Despite the scandal that occurred last year, when 40 veterans died waiting for care in a Phoenix Veterans Health Administration office, almost 900,000 American vets still await treatment.
Nearly one million military veterans have pending applications for healthcare with the U.S. Department of Veterans Affairs, according to a recent report from the department’s inspector general. In short, the problems that continue to plague the VA are proving both intrinsic and intractable, and they’re preventing vets from getting the medical care they’re entitled to.
Vets Waiting Years for Healthcare
The inspector general’s report revealed that more than 307,000 records belonged to veterans who had died months or years in the past while still awaiting care. One veteran had been awaiting a determination on his application for 14 years, while another application still in the system in 2014 belonged to a veteran who passed away in 1988.
Many of the applications did not have dates attached, making it impossible for investigators to “reliably determine how many records were associated with actual applications for enrollment” in the VA’s healthcare program. Thousands of unprocessed applications were marked as completed and more than 10,000 applications had been deleted in the previous five years.
U.S. Senator Johnny Isakson and U.S. Representative Jeff Miller, respectively chairmen of the Senate and House Committees on Veterans’ Affairs, said in a joint statement that the VA’s problems were “deep-seated and systematic.”
They added: “From delays in care and scandal cover-ups, to rampant unaccountability and a lack of leadership, the VA is an organization challenged at every level.”
In April of last year, the scandal broke. CNN reported that at least 40 U.S. veterans died while waiting for appointments at the VA’s Phoenix offices. Many were affected by a scheme designed to disguise the long waiting periods that thousands of sick veterans were forced to endure.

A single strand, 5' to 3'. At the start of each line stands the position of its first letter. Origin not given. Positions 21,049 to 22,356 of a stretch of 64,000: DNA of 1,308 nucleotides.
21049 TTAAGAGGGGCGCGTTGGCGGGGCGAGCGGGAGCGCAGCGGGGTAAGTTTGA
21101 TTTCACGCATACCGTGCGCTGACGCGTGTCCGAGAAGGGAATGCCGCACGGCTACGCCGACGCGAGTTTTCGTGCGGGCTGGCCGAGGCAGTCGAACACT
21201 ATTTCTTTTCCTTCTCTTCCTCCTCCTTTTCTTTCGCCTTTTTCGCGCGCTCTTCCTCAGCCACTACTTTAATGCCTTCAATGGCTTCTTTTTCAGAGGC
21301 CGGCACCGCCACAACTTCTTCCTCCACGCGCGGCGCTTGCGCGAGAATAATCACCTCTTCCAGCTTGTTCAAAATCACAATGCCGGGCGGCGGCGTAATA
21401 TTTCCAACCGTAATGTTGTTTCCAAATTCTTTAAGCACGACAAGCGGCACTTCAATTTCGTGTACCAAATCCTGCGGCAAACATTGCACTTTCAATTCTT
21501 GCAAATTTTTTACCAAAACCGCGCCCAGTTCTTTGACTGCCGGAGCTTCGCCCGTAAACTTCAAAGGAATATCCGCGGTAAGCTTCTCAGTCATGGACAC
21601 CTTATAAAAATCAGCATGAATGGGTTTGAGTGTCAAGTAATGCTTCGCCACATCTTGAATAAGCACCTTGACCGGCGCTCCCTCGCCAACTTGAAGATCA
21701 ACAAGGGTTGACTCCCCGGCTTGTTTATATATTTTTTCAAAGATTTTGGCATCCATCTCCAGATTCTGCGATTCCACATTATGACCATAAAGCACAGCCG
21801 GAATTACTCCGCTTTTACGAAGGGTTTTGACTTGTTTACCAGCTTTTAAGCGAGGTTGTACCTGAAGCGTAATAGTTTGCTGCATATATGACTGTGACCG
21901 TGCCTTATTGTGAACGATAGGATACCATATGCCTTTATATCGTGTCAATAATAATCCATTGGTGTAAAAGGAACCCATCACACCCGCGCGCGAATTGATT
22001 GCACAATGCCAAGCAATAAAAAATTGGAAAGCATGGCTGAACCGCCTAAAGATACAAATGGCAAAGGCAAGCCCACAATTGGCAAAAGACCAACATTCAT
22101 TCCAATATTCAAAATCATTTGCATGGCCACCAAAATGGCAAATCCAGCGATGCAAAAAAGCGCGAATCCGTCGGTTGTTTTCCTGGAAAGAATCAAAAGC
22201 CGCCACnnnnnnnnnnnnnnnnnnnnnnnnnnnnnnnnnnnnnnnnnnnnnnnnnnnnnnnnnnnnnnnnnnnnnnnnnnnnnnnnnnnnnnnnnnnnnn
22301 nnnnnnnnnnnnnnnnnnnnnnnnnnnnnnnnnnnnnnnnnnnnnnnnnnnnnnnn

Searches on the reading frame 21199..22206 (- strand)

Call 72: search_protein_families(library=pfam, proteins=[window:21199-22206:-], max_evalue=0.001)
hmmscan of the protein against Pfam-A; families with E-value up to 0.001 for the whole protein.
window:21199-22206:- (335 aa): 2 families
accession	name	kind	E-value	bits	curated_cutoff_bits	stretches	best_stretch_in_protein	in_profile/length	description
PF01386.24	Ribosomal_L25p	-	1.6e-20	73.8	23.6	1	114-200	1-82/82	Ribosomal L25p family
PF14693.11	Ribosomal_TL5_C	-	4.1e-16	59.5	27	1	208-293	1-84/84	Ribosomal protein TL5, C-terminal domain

A retired, top VA doctor and several other high-level sources told CNN that the hospital had put in place two waiting lists, an “official” list and a “secret” one. The system attempted to fool VA leadership into thinking the hospital was providing care to veterans within the required time frame. But in reality, the vets were only moved onto the official list if they received care within the mandated 14-to-30-day waiting period prior to their appointment.
VA spokeswoman Walinda West has explained that the department is attempting to remedy the problem by contacting veterans via mail, according to News Max, a clear sign that its administrative issues continue to linger. As of June 30, the VA had received 36,749 responses and enrolled 34,517 veterans, but while the department struggles to sift through the chaos, many veterans may rightly prefer to seek alternative sources of healthcare. SingleCare offers a simple and affordable option for accessing important services, even for those without insurance.
SingleCare empowers its members to only pay for services they actually use, and to select from a wide range of affordable options within their expansive network of providers. Pre-negotiated, discounted rates put quality healthcare within reach for everyone who signs up for SingleCare, including our nation’s veterans.
(Main image credit: JeffOnWire/flickr)